Assumptions in Economics Are Like Maps
Critics of mainstream economics often style the implications of behavioral economics as something much bigger than they are. A big part of the problem is that these critics misunderstand the assumptions economists and rational choice scholars make as assertions of human ontology when they really are only assumptions of convenience.
Consider standard utility functions in economics. Economists actually interested in economic behavior, supply and demand, etc., often enter only regular goods and services, products people eat and use. Hence the criticism, as made by Antara Haldar in a recent article in The Atlantic that economic models represent people as solely “materialistic.”
The thing is, economists know that people have lots of preferences over immaterial, even spiritual, goods as well as material goods. But most economists are substantively interested in economic behavior, like what happens at the grocery store. So they assume away preferences likely having little impact on the decision whether to buy a loaf of bread or not. They do this not as an implicit ontological assertion that man does indeed live by bread alone. Rather they do it to make their analysis tractable; they need to simplify by assuming away irrelevant details so they can say something interesting regarding consumer demand for bread.
To be sure, assumptions that actually assume away details affecting what interests economists are poor assumptions. Assuming away relevant details means economists (and scientists more generally) will make the wrong explanation or prediction. But cluttering up a model with variables that do not affect the part of behavior that interests the economist unnecessarily makes the analysis more difficult.
Economists and rational choice scholars more generally get criticized for modeling in ways that ordinary people understand innately and use every day. Consider the models people develop and use when they want to understand how to drive from point A to point B. The models people use to do this are called maps. Maps are highly stylized, unrealistic models of real topography. But that’s the virtue of the map, or model, not its vice. On the one hand, if in the name of “realism” a map included more details about the landscape between point A and point B than a person needs to understand in order to drive between the two points, then it might be too cluttered actually to use, or might require so a large piece of paper that it couldn’t be used conveniently or, when folded up, it couldn’t fit into the glove compartment.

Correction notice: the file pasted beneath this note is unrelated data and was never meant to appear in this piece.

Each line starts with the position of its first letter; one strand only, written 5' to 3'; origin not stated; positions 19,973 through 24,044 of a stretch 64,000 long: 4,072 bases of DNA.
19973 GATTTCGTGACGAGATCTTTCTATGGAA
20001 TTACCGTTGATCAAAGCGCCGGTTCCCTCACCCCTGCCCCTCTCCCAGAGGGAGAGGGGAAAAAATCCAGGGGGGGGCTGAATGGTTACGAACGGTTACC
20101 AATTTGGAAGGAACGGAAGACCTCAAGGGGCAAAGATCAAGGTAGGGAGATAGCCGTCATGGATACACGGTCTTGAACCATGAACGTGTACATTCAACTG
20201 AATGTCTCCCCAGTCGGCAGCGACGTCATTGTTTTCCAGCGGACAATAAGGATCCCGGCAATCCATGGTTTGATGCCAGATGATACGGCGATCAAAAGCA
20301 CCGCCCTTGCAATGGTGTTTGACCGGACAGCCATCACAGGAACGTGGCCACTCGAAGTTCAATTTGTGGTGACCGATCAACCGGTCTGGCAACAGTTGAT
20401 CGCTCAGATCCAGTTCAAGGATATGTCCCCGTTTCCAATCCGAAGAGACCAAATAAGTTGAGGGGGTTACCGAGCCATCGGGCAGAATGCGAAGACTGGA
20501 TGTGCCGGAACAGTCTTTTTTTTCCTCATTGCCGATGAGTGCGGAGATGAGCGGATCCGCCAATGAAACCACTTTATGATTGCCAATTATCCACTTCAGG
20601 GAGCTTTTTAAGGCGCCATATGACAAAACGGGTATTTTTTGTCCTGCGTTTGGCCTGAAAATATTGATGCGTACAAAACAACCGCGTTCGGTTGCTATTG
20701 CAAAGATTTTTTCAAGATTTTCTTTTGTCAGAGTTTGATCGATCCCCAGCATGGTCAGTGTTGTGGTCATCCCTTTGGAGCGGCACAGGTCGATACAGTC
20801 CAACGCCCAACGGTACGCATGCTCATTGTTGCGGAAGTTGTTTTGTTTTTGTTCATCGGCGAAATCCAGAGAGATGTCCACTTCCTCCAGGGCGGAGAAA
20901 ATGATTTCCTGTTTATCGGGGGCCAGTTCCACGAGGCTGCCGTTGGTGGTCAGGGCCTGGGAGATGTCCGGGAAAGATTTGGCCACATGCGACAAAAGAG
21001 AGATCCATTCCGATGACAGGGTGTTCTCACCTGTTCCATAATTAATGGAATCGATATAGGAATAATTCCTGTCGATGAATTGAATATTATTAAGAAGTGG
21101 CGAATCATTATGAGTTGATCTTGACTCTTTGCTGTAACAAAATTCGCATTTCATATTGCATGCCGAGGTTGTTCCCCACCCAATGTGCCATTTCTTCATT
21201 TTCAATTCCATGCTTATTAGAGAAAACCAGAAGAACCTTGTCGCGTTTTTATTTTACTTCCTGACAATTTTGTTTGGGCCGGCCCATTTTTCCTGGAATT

On the other hand, if the map includes too few details—if it assumes away too much that is pertinent for traveling from point A to point B—then it’s also useless. Handing me a globe of the world when I want to drive from Dallas to College Station doesn’t help me.
The trick is to have a map that provides just enough detail to let me get from point A to point B without confusing me with superfluous details and without omitting important details. This is often as much an aesthetic decision as it is a substantive one. Nonetheless, what’s on the map won’t ever look “realistic.” But that unrealism is precisely what makes it useful.
What one might find useful on a map will also differ depending on how one wants to move between the two points. The details one needs if hiking from point A to point B differ from the details one needs if driving the distance, and differ from what one needs if flying the distance.
This is just as true for economic models. If one is interested in how much bread people will buy at the grocery store, it usually makes sense to assume away the political and religious preferences of consumers. This is not an implicit assertion that humans only value bread and have no political or religious preferences, it’s only a convenience: For most purposes those preferences will not normally affect the purchase decision that interests the economist. On the other hand, if an economist is interested in studying consumer purchases of, say, specialty breads it’s possible that political or religious preferences might matter in that decision, so it would be unwise to abstract from it. Say, whether the wheat is grown by local farmers, or whether it’s going to be used for communion at a church. Hiking, driving, or flying.
So, too, with teaching economics, or teaching rational choice models of politics or sociology. Haldar takes economics to task because behavioral economics isn’t taught in introductory economics classes. But in economics as in other subjects one must learn to walk before one can run. When one teaches a toddler to walk one does not implicitly assert that running does not exist or is unimportant.
Realizing all of this, however, does not hand carte blanche to anyone who developed an economic model of this or that. As with any model the question is this: are the assumptions appropriate to illuminate the phenomenon under study (and is the phenomenon itself of interest)? Or do the assumptions assume away pertinent parts of the puzzle; do they fail to assume away only irrelevant parts of the puzzle? Many not particularly illuminating models exist. But, as with scientific models more generally, that economic models are unrealistic is their strength, not their weakness.